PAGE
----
Nuclear Energy Components (NEC) is starting work with the Nuclear AMRC to develop environmentally-friendly machining techniques which will reduce the cost, lead time and risk of high-value nuclear components.
The project is funded by the UK government’s Nuclear Innovation Programme, and is part of a £40 million investment in advanced nuclear technologies announced in July.
Derbyshire-based NEC specialises in metal components for the nuclear industry, including stainless steel parts for the fuel assemblies used in the UK’s fleet of advanced gas-cooled reactors. These intricate components are machined using traditional emulsion-based coolants, resulting in large volumes of liquid waste and contaminated metal chips.
Over the past few years, the Nuclear AMRC’s machining researchers have investigated supercritical carbon dioxide as an alternative coolant, alone or in combination with a minimum quantity of lubricant (MQL).
A supercritical fluid combines the physical properties of both a liquid and a gas. That makes it extremely efficient for carrying away heat from the cutting zone, and also dense enough to carry away swarf in deep-hole drilling.
Minimising oil-based coolant also improves component cleanliness, an important consideration for safety-critical nuclear components, while reducing health risks to machine operators and environmental risks from used oil.
The new year-long project, called Process Improvement Through CO2 Cooling (PITCO2C), will develop the technology to take it closer to production for 316L stainless steel, and demonstrate its benefits for the production of fuel assembly components.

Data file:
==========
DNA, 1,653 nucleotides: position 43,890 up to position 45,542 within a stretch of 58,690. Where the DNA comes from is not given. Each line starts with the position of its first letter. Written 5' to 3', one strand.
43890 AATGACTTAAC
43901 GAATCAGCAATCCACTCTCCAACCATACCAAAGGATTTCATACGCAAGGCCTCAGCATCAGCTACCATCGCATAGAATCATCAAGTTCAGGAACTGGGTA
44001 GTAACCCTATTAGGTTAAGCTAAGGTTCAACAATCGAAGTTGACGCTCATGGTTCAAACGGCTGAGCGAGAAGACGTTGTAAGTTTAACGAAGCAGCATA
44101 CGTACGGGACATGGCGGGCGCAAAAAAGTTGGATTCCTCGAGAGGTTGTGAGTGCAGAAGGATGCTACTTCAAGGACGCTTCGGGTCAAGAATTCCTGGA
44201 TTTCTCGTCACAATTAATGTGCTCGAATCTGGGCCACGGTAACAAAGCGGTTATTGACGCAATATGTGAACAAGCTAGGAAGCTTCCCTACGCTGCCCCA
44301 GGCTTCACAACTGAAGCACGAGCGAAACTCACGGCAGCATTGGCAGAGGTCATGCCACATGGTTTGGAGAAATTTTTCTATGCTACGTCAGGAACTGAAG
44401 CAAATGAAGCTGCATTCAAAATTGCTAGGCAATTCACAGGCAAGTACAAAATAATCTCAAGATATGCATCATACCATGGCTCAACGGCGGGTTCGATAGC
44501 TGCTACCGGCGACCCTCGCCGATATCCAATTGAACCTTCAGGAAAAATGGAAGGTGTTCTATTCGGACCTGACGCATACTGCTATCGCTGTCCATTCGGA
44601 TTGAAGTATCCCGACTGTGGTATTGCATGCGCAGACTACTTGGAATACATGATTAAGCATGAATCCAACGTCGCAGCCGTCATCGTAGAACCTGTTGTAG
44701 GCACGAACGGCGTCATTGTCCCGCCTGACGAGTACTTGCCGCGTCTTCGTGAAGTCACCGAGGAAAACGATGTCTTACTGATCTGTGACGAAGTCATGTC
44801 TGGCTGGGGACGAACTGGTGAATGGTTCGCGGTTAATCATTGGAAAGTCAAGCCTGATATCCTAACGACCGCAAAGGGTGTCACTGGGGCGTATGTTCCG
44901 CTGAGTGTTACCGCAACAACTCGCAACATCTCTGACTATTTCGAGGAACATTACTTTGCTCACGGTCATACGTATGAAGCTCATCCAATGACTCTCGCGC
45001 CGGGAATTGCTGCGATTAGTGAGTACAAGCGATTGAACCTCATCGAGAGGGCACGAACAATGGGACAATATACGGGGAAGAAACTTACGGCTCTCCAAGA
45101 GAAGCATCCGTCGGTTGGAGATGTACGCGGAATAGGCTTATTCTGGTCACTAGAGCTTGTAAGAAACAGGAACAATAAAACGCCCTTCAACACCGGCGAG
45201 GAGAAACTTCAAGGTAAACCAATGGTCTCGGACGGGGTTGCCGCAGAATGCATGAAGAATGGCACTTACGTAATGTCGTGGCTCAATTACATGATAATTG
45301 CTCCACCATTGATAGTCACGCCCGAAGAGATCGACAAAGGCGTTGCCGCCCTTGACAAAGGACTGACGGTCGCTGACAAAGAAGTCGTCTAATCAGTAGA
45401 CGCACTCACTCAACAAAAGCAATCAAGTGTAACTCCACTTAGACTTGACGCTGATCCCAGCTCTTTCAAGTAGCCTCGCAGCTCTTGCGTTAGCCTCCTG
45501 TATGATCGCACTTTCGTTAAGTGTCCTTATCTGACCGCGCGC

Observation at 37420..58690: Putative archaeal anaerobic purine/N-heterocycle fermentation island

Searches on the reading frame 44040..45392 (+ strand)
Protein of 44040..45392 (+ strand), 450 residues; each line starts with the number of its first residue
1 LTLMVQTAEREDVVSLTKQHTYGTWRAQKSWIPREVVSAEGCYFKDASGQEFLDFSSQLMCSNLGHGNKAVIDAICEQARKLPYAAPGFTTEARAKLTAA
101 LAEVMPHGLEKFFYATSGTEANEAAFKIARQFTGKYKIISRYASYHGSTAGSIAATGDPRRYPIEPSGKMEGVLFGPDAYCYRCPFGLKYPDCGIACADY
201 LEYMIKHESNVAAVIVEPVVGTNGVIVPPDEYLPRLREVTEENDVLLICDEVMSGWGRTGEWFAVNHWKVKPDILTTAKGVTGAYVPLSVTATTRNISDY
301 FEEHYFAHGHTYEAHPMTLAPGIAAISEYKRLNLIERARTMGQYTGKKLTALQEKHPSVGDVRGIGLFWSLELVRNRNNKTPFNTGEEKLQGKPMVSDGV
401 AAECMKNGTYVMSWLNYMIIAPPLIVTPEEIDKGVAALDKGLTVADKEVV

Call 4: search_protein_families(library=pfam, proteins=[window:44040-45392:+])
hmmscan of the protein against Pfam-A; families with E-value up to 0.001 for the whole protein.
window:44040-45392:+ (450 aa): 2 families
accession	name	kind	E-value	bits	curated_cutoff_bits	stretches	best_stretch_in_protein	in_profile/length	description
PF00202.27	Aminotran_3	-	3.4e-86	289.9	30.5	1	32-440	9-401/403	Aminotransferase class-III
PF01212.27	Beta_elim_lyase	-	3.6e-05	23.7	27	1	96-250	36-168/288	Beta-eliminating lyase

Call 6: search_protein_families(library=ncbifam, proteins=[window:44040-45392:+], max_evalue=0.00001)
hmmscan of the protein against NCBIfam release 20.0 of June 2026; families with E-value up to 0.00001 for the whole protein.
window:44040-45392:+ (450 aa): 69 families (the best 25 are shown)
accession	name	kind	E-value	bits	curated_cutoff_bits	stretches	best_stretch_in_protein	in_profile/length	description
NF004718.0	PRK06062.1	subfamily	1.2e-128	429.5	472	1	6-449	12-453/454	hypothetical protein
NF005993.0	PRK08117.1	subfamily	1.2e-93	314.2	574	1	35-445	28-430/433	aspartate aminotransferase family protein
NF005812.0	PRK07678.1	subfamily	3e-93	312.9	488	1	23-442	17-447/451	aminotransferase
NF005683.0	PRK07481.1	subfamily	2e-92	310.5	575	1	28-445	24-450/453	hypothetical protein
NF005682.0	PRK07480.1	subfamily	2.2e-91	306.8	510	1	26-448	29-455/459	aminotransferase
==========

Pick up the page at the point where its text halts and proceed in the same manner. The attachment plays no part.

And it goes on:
“As a key supplier to the UK fleet of advanced gas-cooled reactors, and with over 50 years experience manufacturing for the nuclear sector, we are committed to remaining at the forefront of manufacturing technology,” says David Greenan, sales director for NEC.
“Using supercritical CO2 as a cutting lubricant offers us the opportunity to increase productivity while greatly reducing the environmental impact of our manufacturing process. Not using a traditional flood coolant also means the products we produce need less cleaning, and reduces any potential detrimental health impacts on our staff.”
The project builds on previous projects led by the Nuclear AMRC, with early research funded by the High Value Manufacturing Catapult. The technology was further developed as part of the Inform project funded by the first phase of the Nuclear Innovation Programme, which demonstrated that supercritical CO2 and MQL can significantly improve machining performance and increase tool life, with no detriment to the material properties of the machined alloy.
“Each R&D project get us one step closer to providing the UK with a competitive advantage in the nuclear industry,” says Dr Krystian Wika, technical fellow at the Nuclear AMRC. “One of the major benefits for industry of supercritical CO2 is that, compared with other advanced cooling methods such as liquid nitrogen assisted machining, the technology is relatively easy to retrofit on the machine tools which manufacturers are already using.”
NEC will work with the Nuclear AMRC to develop a rotary gas connector for retrofitting a CO2 coolant unit to legacy machine tools, removing barriers to adoption for the supply chain. The prototype connector will be tested on one of NEC’s large-scale milling machines, and at TSP Engineering in Workington, Cumbria.
The Nuclear AMRC team will also work with NEC to model the financial impact of adopting supercritical CO2 in place of traditional coolants. By optimising the cutting parameters for tool life and productivity, machining costs could potentially be cut by half.
“It is vitally important, not just for us but also for UK manufacturing as a whole, that we increase our competitiveness in a global marketplace,” Greenan says. “If we can achieve this alongside reducing health risks and minimising our environmental impact, then the benefits would be huge.”